Efficient Nova helps Yanks keep Rays cold

Efficient Nova helps Yanks keep Rays cold

Efficient Nova helps Yanks keep Rays cold
NEW YORK -- Ivan Nova still enjoys some leeway in his status as a young starter finding his way in the American League East, but as the Yankees begin to heat up for a summer push, he challenged himself to keep pace with the club's surge.

One start after Nova loudly insisted his performance needed to improve, the Yankees couldn't have asked for much more. Nova scattered four hits across eight-plus stellar innings to defeat the Rays, 4-1, on Wednesday at Yankee Stadium.

"I had to step up. I had to do my job," Nova said. "I had to be better. Especially when everybody is pitching good, I don't want to be the guy [left] behind. I want to be the guy pitching good, helping this team win games. That's what we're here for."

Nova permitted a single to the first batter of the game, Desmond Jennings, then appeared close to untouchable for the majority of the night. He retired 12 straight after a fourth-inning walk, fueling the Yankees toward their 10th win in 13 games.

"I think it's important because he was somewhat frustrated with some of the things that were happening," Yankees manager Joe Girardi said. "He just went to work and said, 'I need to do better.' He took it upon himself, and you like to see that."

Nova entered the top of the ninth with a chance at his first career shutout, but back-to-back triples by Jennings and B.J. Upton chased the righty. Rafael Soriano locked down the final three outs for his eighth save in eight chances this year.

The win lifted the Yankees a half-game over the Rays in the American League East, which continues to be led by the Orioles by virtue of their 2-1 win over the Red Sox on Wednesday night. New York has moved a season-high seven games over .500 at 31-24.

"We've played a lot of close games -- we've played a lot of heartbreaking games -- and that just makes us stronger," said Mark Teixeira, whose second-inning homer accounted for one of four runs against Rays starter Alex Cobb. "We had a tough stretch there [in May], and the last two weeks we've picked it up."

After Nova's most recent start, he stood in front of a locker in Angel Stadium and half-heartedly tried to enjoy the team's victory, despite the Angels putting up five runs against him. Nova owned a 5.60 ERA entering Wednesday's start and had allowed five or more runs in five of his last seven efforts.

Nova said that after the Anaheim start, Robinson Cano told him that he had to start pitching better. Andy Pettitte's 7 1/3 innings of scoreless, two-hit ball against the Rays on Tuesday prompted a similar push.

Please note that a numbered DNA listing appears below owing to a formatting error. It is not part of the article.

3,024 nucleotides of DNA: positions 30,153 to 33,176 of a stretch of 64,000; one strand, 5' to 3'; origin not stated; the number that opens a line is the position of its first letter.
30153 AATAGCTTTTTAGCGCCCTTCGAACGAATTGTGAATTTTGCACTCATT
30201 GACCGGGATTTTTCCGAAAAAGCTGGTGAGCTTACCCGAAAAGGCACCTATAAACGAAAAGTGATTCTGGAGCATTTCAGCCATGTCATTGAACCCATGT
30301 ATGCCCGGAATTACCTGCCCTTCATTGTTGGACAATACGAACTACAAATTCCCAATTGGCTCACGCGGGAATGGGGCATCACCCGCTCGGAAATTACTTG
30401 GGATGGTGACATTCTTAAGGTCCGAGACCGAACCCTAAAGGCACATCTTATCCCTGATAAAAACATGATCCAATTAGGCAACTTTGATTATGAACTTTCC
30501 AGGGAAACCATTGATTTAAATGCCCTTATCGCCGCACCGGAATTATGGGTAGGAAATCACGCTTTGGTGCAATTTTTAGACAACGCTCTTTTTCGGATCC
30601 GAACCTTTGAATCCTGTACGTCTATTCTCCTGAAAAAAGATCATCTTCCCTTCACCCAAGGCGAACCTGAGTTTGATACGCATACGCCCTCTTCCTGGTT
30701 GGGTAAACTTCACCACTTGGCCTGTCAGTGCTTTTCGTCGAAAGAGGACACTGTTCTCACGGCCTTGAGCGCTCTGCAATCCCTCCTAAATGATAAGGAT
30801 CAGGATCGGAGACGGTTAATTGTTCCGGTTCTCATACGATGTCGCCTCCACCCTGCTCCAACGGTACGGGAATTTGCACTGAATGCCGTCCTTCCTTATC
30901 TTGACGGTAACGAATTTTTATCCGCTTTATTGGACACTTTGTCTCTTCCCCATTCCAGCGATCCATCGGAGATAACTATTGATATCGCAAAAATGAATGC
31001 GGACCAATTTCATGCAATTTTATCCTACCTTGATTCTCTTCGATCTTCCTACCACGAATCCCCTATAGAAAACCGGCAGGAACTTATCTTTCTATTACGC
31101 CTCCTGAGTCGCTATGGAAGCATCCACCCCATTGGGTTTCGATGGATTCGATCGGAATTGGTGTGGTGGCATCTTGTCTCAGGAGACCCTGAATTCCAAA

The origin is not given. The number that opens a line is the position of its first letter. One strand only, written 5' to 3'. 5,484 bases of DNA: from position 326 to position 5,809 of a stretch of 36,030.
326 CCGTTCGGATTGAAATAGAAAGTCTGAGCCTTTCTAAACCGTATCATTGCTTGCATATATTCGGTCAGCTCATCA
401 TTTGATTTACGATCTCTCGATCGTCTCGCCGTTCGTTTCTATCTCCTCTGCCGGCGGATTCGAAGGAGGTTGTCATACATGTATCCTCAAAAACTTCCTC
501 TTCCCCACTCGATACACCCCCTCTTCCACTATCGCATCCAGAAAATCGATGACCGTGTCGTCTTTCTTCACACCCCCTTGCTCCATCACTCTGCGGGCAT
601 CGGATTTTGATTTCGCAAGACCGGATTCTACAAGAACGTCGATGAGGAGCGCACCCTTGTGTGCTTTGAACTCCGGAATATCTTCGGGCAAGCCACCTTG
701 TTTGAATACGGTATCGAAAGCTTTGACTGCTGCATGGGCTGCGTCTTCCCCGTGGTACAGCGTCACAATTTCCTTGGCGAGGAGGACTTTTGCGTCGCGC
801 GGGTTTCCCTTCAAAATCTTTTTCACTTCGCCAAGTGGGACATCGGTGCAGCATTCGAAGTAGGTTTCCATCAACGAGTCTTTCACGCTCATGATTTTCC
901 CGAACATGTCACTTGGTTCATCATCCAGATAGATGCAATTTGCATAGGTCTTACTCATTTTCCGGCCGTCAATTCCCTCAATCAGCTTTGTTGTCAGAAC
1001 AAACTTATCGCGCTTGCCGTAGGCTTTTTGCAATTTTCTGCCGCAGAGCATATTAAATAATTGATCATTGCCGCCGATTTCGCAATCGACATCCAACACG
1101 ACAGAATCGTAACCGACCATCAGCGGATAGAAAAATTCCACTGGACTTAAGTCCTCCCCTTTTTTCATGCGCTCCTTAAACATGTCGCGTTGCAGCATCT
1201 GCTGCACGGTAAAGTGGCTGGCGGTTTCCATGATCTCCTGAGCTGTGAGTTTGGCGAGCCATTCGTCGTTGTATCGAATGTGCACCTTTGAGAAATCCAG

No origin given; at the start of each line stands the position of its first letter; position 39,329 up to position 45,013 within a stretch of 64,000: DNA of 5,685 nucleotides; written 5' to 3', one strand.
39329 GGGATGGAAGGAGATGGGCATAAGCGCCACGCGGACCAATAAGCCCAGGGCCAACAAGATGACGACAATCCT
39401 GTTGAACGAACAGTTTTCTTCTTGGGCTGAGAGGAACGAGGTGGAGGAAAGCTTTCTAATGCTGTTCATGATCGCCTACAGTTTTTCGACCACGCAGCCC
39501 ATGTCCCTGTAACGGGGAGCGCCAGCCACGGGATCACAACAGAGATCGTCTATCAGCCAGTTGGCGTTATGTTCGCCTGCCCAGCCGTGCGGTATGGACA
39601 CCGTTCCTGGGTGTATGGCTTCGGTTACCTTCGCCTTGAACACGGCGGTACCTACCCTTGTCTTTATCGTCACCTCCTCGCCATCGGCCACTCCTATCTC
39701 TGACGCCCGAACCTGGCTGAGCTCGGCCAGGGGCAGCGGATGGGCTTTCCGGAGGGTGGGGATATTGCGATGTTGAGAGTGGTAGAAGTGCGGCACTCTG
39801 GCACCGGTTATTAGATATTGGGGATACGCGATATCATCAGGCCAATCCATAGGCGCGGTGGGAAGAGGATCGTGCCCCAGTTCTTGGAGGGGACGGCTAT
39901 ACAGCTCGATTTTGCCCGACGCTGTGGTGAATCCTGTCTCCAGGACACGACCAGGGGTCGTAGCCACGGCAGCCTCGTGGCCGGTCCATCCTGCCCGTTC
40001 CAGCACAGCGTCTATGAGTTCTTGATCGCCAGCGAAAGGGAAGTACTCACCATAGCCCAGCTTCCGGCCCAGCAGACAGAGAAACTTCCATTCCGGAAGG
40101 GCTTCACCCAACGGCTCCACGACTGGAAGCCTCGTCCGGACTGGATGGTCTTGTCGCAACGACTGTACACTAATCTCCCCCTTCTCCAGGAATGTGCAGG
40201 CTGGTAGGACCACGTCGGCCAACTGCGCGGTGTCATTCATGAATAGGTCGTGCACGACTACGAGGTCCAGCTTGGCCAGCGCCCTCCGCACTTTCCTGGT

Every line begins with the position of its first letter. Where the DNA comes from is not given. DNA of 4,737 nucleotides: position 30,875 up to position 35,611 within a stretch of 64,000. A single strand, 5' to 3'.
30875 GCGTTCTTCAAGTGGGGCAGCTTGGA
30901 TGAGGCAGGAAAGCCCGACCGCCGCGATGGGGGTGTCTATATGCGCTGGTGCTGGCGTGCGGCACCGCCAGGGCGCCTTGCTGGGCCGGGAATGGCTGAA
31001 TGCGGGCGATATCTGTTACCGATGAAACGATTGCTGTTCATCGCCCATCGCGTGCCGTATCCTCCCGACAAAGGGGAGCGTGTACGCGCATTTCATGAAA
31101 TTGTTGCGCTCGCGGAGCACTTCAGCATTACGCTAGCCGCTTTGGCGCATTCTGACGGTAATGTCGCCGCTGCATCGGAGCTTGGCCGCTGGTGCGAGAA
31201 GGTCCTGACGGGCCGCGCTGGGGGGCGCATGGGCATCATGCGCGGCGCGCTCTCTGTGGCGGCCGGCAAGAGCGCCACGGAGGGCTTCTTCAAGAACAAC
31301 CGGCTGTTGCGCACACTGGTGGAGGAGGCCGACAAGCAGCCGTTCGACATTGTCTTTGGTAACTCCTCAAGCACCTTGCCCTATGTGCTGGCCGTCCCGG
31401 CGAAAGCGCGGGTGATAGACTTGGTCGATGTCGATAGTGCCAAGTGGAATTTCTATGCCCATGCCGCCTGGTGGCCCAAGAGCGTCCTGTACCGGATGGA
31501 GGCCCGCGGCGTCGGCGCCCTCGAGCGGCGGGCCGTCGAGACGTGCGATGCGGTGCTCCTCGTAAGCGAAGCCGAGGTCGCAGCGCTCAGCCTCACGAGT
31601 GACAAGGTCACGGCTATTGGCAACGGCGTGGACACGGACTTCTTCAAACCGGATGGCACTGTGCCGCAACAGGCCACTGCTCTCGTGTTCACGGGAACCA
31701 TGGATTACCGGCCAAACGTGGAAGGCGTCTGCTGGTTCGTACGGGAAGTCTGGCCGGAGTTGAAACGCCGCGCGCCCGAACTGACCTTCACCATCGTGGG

"Andy, even when he came out of the game yesterday, he told me, 'Your turn tomorrow,'" Nova said. "He was waiting for me to pitch today, even though he pitched. That motivates you when guys like that want you to do good."

Nova struck out five and walked one, throwing 69 of his 103 pitches for strikes against the punchless Rays, who have lost seven of their last 10 games.

"He pitched really well," Rays manager Joe Maddon said of Nova. "We have not been the best hitting team of late; I can't argue that. ... We just could not get guys on base in order to get him in a stretch long enough to do something. He was pretty much in command of the game."

Facing Cobb in the second, Teixeira belted a hanging curveball into the second deck in right field, the switch-hitter's 10th homer of the season. Cano laced a 2-0 fastball over the right-field wall in the fourth.

Cobb cruised from there, retiring 10 consecutive batters, but eighth-inning hits by Raul Ibanez, Nick Swisher and Eric Chavez chased the righty and offered more breathing room to Nova, who impressed pitching coach Larry Rothschild with what might have been his best effort of the last two seasons.

"He's a young pitcher; he's still feeling his way," Rothschild said. "You don't become a solid Major League pitcher on one good season. You go through some bumps in the road; every young pitcher does it, and it comes at different times.

"It's a normal process, it's a learning process. The important thing is that you come out on the right end of it at the end of the day, and that's what he's working toward."

Rothschild believes there may be something to the idea that the Yankees' staff, as a whole, is feeding off each good performance. Over the last full turn through the rotation since June 1, their starters have fared 4-0 with a 1.64 ERA -- including a season-high 22 consecutive scoreless innings that bled into the eighth on Wednesday.

"It's kind of hard not to be a believer right now," catcher Russell Martin said. "Everybody is kind of chipping in right now. It has been fun to be behind the plate catching these guys. They're making me look good right now."

Nova may not have playfully nudged Thursday's starter, CC Sabathia, on his way out the door. Then again, he didn't really need to. Right now, no one wants to be the one to get in the way of a hot streak.

"I'm glad they're pitching good and I'm glad I pitched good today," Nova said. "Hopefully, I can continue it in the next start and the rest of the season."

Bryan Hoch is a reporter for MLB.com. Follow him on Twitter @bryanhoch and read his MLBlog, Bombers Beat. This story was not subject to the approval of Major League Baseball or its clubs.